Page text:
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12 mutual fund terms you must know

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As you probably know, a mutual fund is an investment that pools together money from a number of investors. It then uses professionals to manage and invest this money with the aim of achieving a return.

The mutual funds industry is regulated by the Securities and Exchange Board of India.

If you are interested in investing in mutual funds, here are some terms you need to understand.

AMC

An Asset Management Company is the fund house or the company that manages the money.

The mutual fund is a trust registered under the Indian Trust Act. It is initiated by a sponsor. A sponsor is a person who acts alone or with a corporate to establish a mutual fund. The sponsor then appoints an AMC to manage the investment, marketing, accounting and other functions pertaining to the fund.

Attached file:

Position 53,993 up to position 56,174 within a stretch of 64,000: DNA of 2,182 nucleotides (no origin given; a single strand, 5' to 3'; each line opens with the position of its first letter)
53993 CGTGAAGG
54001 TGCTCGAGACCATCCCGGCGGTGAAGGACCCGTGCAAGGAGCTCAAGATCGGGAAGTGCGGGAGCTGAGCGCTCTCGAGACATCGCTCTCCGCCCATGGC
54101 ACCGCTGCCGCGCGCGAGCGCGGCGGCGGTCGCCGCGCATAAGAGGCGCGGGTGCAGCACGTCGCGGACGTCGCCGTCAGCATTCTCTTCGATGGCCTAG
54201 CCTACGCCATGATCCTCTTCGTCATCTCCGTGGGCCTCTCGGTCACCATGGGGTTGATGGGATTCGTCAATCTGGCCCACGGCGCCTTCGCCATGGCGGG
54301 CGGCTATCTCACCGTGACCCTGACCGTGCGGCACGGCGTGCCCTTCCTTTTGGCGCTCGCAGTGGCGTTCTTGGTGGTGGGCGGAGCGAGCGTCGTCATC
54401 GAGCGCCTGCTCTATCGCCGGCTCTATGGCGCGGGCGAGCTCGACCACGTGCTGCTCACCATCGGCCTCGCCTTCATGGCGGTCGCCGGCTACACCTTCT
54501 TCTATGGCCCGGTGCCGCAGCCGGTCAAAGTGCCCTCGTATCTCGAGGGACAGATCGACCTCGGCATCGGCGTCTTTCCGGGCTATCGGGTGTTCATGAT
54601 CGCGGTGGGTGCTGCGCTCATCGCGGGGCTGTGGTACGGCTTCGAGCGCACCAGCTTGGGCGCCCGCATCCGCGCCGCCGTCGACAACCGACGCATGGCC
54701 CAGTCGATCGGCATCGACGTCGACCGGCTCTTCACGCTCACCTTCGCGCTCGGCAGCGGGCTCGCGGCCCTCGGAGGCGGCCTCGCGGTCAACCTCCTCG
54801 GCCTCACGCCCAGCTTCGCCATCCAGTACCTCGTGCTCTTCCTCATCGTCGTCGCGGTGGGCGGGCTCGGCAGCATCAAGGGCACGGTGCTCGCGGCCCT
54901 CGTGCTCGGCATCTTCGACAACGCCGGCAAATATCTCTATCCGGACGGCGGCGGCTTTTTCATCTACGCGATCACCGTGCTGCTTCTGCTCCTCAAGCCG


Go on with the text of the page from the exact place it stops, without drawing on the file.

For instance, ABN AMRO Trustee (India) Private Limited is appointed as the trustee to the ABN AMRO mutual fund.

ABN AMRO Asset Management (India) Limited is appointed as its investment manager.

Various funds with different objectives can be floated under the umbrella of one parent.

So ABN AMRO Equity Fund, ABN AMRO Opportunities Fund and ABN AMRO Flexi Debt Fund are all independent schemes of ABN AMRO Mutual Fund. They are managed by the ABN AMRO AMC.

NAV

The Net Asset Value is the price of a unit of a fund. When a fund comes out with an NFO, it is priced Rs 10. Later, depending on the value of the investments, this price could rise or fall.